Below are a series of shots from the website Evan the Electrical Engineer, as he compares the Nokia Lumia 1020 with the Nikon D800 with a 28mm lens.
DSLR vs Mirrorless : Mirrorless gaining market share
While all these is going on, what is Canon and Nikon doing? While smart phones are snapping up the market for point and shoot cameras, mirrorless cameras such as the Sony A7R and Olympus OM-D EM-1 keeps pushing the boundaries and winning over professional photographers with their size, image quality and handling. Yes, perhaps they don’t shoot as many frames per second as the latest Canon 1D, but does that feature matter for majority of photographers?
The problem is, both Canon and Nikon failed to respond, save as mentioned earlier, trying to shrink the size of their DSLR. And yes, while they still hold 80% of all interchangeable lens camera sales, does that mean they are able to withstand the onslaught of the mirrorless cameras as they continue to take more market share in a depressed interchangeable lens market? Dramatic changes have happened overnight in many industries, including our beloved camera industry. After all, why are there so many kedai pemprosesan filem (film processing shops) with huge Fuji or Kodak logos, who end us photostating, selling watches, clothes and all else, except stick to what they were doing previously?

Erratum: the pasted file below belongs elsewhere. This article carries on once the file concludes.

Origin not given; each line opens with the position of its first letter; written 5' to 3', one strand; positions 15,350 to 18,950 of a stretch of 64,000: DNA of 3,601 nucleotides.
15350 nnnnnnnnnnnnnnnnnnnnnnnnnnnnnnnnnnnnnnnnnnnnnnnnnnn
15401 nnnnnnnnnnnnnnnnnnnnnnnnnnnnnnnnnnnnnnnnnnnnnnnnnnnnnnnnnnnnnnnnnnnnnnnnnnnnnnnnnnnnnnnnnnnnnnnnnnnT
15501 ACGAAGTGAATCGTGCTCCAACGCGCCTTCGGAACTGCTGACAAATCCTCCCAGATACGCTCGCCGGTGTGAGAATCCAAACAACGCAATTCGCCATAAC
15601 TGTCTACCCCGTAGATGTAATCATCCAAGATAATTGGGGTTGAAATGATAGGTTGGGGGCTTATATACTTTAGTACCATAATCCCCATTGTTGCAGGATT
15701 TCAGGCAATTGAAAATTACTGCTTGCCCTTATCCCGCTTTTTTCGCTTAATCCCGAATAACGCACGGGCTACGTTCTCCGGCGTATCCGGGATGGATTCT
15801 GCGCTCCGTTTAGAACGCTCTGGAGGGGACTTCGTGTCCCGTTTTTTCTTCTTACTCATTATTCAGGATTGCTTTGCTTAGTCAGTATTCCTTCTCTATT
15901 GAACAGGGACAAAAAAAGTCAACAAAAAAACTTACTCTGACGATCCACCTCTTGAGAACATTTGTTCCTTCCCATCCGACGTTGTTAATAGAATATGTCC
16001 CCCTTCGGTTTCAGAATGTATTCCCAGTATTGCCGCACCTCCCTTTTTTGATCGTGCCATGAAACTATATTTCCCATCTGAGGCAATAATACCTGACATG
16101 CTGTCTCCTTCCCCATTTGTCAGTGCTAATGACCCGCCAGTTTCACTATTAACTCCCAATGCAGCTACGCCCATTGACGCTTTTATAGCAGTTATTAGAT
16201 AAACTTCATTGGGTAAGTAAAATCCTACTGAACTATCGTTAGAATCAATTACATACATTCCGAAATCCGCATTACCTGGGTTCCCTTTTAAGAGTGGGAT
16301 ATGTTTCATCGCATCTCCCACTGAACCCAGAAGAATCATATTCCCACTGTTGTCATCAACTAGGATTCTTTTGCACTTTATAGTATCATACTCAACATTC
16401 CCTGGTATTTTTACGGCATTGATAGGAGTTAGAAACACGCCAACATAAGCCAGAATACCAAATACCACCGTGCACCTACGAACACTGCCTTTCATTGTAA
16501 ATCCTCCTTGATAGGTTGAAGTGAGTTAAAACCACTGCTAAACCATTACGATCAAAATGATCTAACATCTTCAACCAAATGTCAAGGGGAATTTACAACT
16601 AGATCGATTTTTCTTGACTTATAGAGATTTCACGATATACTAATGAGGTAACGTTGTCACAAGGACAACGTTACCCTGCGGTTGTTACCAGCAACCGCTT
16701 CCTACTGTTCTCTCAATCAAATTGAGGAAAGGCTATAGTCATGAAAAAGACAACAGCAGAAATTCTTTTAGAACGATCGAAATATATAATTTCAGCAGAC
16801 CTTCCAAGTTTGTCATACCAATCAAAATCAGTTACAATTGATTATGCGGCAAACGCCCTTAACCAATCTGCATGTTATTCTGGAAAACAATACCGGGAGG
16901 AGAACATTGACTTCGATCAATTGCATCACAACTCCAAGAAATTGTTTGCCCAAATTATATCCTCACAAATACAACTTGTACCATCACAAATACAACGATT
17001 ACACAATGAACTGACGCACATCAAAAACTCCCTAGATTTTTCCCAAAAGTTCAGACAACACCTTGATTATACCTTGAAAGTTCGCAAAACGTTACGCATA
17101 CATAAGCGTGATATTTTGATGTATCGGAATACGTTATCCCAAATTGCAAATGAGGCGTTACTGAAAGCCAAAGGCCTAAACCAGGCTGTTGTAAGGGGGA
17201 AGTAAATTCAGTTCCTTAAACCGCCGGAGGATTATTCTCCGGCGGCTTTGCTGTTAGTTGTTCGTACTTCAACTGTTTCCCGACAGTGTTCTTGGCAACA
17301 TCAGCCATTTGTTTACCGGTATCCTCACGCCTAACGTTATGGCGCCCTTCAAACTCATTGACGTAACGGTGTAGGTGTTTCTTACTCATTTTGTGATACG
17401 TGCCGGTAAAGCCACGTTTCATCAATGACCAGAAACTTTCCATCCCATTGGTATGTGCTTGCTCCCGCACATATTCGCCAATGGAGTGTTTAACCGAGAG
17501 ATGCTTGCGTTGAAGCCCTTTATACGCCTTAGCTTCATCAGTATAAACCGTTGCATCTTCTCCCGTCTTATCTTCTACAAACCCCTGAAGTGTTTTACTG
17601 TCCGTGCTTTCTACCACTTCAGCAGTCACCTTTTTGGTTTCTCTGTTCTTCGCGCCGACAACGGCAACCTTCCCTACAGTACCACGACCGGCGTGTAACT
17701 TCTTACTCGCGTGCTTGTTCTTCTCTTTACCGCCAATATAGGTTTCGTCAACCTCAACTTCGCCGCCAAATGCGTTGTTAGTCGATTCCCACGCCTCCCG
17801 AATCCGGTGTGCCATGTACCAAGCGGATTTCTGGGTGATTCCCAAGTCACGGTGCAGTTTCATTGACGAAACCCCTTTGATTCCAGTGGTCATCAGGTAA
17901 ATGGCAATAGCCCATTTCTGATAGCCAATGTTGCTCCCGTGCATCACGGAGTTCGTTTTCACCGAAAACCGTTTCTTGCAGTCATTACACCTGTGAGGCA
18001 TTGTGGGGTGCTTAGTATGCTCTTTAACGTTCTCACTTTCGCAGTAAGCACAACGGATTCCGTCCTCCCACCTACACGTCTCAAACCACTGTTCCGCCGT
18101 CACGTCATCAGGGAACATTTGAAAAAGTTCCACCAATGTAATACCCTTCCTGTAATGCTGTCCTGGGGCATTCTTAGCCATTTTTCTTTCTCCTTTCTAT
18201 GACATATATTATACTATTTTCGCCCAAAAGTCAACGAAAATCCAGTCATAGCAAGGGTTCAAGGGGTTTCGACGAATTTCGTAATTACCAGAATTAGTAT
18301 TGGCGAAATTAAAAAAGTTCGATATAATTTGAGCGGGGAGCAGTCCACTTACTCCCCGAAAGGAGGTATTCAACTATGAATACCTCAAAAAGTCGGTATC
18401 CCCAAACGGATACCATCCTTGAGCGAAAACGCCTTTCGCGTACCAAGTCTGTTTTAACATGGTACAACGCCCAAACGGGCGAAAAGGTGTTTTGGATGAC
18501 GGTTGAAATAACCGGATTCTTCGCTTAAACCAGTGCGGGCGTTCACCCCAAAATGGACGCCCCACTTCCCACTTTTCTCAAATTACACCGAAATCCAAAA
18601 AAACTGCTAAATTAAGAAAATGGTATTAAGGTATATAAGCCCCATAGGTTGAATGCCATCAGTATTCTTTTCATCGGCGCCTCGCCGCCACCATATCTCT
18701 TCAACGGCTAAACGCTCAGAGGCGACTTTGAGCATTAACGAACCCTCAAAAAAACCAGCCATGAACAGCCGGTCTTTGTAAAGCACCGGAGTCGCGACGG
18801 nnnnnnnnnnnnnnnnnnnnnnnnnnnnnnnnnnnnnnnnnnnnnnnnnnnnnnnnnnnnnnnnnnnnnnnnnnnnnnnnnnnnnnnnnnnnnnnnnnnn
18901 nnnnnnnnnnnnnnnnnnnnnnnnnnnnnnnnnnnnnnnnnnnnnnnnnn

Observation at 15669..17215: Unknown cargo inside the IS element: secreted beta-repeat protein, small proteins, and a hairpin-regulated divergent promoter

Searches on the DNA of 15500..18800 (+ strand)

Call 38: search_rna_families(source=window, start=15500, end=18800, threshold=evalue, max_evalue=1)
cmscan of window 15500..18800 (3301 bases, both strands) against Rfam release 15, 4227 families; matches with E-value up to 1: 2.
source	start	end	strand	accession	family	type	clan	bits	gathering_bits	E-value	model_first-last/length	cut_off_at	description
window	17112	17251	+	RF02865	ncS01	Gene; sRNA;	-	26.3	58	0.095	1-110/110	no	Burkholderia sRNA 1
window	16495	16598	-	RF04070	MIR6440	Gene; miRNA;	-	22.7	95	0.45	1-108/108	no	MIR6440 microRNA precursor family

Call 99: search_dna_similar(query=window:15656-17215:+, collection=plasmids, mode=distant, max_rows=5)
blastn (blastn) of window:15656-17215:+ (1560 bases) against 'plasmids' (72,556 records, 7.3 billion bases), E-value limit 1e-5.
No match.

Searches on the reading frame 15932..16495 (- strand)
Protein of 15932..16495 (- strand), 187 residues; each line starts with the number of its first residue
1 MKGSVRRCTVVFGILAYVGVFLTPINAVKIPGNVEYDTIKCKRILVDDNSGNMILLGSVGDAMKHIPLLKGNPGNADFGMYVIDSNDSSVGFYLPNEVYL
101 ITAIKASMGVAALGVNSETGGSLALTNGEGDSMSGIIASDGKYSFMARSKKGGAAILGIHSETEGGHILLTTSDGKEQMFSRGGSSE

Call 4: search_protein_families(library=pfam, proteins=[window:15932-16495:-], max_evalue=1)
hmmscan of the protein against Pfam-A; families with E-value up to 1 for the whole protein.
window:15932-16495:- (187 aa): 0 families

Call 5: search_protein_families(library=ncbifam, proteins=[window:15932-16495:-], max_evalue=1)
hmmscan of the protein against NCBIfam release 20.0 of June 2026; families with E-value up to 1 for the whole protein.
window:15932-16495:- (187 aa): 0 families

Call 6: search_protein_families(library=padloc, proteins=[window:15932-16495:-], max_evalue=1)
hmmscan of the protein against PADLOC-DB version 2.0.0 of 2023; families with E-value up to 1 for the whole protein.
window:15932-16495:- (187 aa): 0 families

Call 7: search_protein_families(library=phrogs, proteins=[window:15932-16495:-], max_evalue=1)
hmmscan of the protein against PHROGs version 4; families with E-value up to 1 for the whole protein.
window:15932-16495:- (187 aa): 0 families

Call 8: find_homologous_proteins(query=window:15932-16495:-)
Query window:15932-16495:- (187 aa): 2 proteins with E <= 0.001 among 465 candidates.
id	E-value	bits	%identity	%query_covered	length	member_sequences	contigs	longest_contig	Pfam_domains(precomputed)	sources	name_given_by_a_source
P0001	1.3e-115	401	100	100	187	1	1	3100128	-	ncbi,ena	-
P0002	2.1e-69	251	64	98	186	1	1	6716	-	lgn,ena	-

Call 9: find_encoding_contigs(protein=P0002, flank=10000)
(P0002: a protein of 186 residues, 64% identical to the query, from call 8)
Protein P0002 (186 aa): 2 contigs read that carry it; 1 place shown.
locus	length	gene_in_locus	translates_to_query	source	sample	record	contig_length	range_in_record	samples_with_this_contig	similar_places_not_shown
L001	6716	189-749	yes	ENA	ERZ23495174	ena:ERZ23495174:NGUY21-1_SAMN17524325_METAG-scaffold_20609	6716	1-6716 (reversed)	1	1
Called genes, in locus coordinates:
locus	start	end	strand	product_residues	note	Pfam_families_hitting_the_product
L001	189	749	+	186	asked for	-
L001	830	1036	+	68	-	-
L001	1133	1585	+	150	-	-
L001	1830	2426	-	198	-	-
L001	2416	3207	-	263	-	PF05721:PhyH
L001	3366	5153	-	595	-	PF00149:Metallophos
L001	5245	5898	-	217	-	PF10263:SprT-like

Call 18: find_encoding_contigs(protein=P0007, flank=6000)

With Nikon shares dropping by 33% by 2013, operating profits dropping by 48.2% (Reuters) and total sales of DSLR dropping by 10.9% (or more, depending on who you are reading from. Nikon’s website posted a 15% drop in terms of DSLR sales.) All these while mirrorless cameras shipped a total of 20% of total camera sales worldwide and it is increasing.
The issue is, Canon and Nikon have not really put in enough effort on the mirrorless market front. Perhaps they are worried that having a strong mirrorless camera will cannibalise their existing marketshare. Perhaps they have been too comfortable and don’t see the threats as of yet.
Canon launched their mirrorless system, the EOS M, four years after Olympus started the bandwagon rolling. When the EOS M didn’t sell too well (why should it, with such a weak offering?), Canon cut back on it’s promotion and the new EOS M2 isn’t available outside of Japan right now as of writing.
All these while Panasonic is releasing it’s umpteenth camera, the Panasonic GH4 that offers features not available in DSLRs, including 4k video and others. While it’s true that Olympus and Panasonic have lost money on mirrorless systems and only Sony been doing well, nevertheless, with Olympus, Fuji and Panasonic all heading towards the more premium and higher margin camera models, they might start going back to black and take more market share from the already ailing DSLR market.